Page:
'Look! God's dwelling place is now among the people, and he will dwell with them. They will be his people and God himself will be with them and be their God. He will wipe every tear from their eyes. There will be no more death or mourning or crying for the old order of things has passed away'
It's a picture of order and relationships restored - its a picture of a world that we were made for and long for. Everything that mankind longs for is a longing after this (whether we know it or not).
And the person at the centre of it, the one who has made it possible and will bring it about is Jesus. Jesus who has come to live as man, to die to take away our guilt and to rise so that we may live once again with God.
'He who was seated on the throne said: 'I am making everything new. Write this down for these words are trustworthy and true.'
As I think about yesterday, the light and beauty and truth of Jesus Christ shines in the darkness, horror and twisted thinking of that act of terrorism in Westminster: One man bent on bringing about carnage and terror and on fuelling hatred. Another man who is called the prince of peace, who comes 'not to be served but to serve and to give his life as a ransom for many', who prays for those who are crucifying him, and who in last night's verses from Revelation offers hope of reconciliation and a world made new.
To those troubled and afraid by acts of violence such as yesterday, Jesus speaks words of comfort and invitation:
'Do not let your hearts be troubled. Trust in God, trust also in me...Peace I leave with you, my peace I give to you. I do not give to you as the world gives. Do not let your hearts be troubled, and do not be afraid.'
Today I am grateful for Jesus Christ, 'the way, the truth and the life' - the one who is making, and will finally make, all things new. He issues each of us an invitation to come to him to find life in him.

Wednesday, 24 December 2014

Heaven breaks into the ordinary

Luke 2:8-20New International Version - UK (NIVUK)

And there were shepherds living out in the fields near by, keeping watch over their flocks  night. An angel of the Lord appeared to them, and the glory of the Lord shone around them, and they were terrified. 10 But the angel said to them, ‘Do not be afraid. I bring you good news that will cause great joy for all the people. 11 Today in the town of David a Saviour has been born to you; he is the Messiah, the Lord. 12 This will be a sign to you: you will find a baby wrapped in cloths and lying in a manger.’
13 Suddenly a great company of the heavenly host appeared with the angel, praising God and saying,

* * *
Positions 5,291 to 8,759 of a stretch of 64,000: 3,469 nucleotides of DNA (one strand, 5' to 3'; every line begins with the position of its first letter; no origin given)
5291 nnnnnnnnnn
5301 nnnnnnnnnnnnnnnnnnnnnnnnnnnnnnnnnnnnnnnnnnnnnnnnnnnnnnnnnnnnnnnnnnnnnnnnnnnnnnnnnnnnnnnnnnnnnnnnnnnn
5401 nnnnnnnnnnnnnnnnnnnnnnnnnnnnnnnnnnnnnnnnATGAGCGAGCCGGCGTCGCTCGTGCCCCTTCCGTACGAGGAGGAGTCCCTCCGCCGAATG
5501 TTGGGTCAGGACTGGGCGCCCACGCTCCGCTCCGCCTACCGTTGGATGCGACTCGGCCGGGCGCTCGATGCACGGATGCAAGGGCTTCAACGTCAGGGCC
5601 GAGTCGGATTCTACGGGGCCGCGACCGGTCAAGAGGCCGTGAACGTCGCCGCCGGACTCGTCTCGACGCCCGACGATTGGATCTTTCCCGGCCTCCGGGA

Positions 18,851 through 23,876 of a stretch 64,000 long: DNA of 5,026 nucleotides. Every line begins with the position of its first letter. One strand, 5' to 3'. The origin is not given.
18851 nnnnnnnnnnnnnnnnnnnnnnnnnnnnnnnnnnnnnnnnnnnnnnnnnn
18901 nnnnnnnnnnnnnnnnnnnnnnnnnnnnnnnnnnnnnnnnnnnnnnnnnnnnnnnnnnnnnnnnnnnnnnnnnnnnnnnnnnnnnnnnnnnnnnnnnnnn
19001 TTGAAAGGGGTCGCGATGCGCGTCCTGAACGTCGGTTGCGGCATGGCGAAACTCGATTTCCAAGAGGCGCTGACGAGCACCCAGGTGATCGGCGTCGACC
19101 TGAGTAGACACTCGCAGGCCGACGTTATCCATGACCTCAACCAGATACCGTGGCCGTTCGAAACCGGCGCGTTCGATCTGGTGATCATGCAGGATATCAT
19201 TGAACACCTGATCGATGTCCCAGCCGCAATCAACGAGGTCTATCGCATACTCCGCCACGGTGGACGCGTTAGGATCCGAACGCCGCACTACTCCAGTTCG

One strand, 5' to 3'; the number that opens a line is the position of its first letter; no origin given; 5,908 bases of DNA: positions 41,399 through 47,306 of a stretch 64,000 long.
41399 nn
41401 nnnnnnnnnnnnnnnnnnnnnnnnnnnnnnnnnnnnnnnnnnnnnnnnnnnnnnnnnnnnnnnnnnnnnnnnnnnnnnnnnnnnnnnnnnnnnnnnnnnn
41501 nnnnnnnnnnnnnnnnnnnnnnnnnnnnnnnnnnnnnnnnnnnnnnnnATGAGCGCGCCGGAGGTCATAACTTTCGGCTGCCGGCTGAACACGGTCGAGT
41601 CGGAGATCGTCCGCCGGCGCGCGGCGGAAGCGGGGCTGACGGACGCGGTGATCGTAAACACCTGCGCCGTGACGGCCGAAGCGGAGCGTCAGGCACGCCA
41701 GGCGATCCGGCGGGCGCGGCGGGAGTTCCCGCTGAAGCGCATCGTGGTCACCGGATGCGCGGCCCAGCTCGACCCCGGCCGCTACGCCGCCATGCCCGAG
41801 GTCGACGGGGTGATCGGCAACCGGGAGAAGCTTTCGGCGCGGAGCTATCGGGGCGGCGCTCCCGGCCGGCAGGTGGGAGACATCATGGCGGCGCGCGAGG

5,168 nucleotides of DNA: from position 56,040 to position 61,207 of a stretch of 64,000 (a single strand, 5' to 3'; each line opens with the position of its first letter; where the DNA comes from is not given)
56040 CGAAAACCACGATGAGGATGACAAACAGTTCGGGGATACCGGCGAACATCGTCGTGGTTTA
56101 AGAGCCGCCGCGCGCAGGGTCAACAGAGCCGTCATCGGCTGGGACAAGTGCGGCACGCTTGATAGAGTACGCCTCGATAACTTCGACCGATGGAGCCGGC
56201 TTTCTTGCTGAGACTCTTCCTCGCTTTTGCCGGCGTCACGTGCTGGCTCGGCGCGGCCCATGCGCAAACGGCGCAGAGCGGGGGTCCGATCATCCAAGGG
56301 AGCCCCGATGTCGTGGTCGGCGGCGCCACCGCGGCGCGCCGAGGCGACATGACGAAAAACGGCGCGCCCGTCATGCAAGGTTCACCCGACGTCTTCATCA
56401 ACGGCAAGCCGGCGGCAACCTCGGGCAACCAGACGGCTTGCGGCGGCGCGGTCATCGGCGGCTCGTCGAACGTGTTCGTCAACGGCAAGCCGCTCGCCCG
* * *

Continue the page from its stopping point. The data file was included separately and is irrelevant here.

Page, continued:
14 ‘Glory to God in the highest heaven,
    and on earth peace to those on whom his favour rests.’
15 When the angels had left them and gone into heaven, the shepherds said to one another, ‘Let’s go to Bethlehem and see this thing that has happened, which the Lord has told us about.’
16 So they hurried off and found Mary and Joseph, and the baby, who was lying in the manger. 17 When they had seen him, they spread the word concerning what had been told them about this child, 18 and all who heard it were amazed at what the shepherds said to them. 19 But Mary treasured up all these things and pondered them in her heart. 20 The shepherds returned, glorifying and praising God for all the things they had heard and seen, which were just as they had been told.

Sunday, 14 December 2014

Christmas in Redhill

A full day of Christmas celebrations today in Redhill. Three Nativity services at Holy Trinity, followed by a Community Carol service in Timperley Gardens, then in the evening, a Carol Service in The Belfry Shopping centre.


This morning the all-age congregation at the Nativity Service were treated to the nativity acted out by the Climbers. The congregation were then asked what connected the various pieces of equipment that Lizzie (our Youth Minister) had left around the church for the children to find: a phone. a keyboard, a mobile phone and a letter. The first answer from a child was that they were all 'old'...clearly our visual aids need to be updated.

Timperley Carols in the Scout Hut began with refreshments plus craft activities for children before we sang carols and heard the story of the Christmas Truce and how lasting peace can be found in Jesus. One member told the story of his grandfather, who had served on the Western Front and had been reported killed in action. His grandmother received a widow's pension...up until the time he came home and it became clear that the telegram had been in error. At least she hadn't remarried, as some had done.

Carols at the Belfry? I'm afraid I arrived late and missed most of it, but heard good reports from the people I walked home with!

Saturday, 13 December 2014

Carols by Floodlight - mud stops play.

Churches United, a football-related grouping of Churches in Redhill, were due to be the match sponsors of today's Redhill FC v Ramsgate FC fixture. An early pitch inspection this morning led to the pitch being deemed unsafe due to a waterlogged area in one goal area.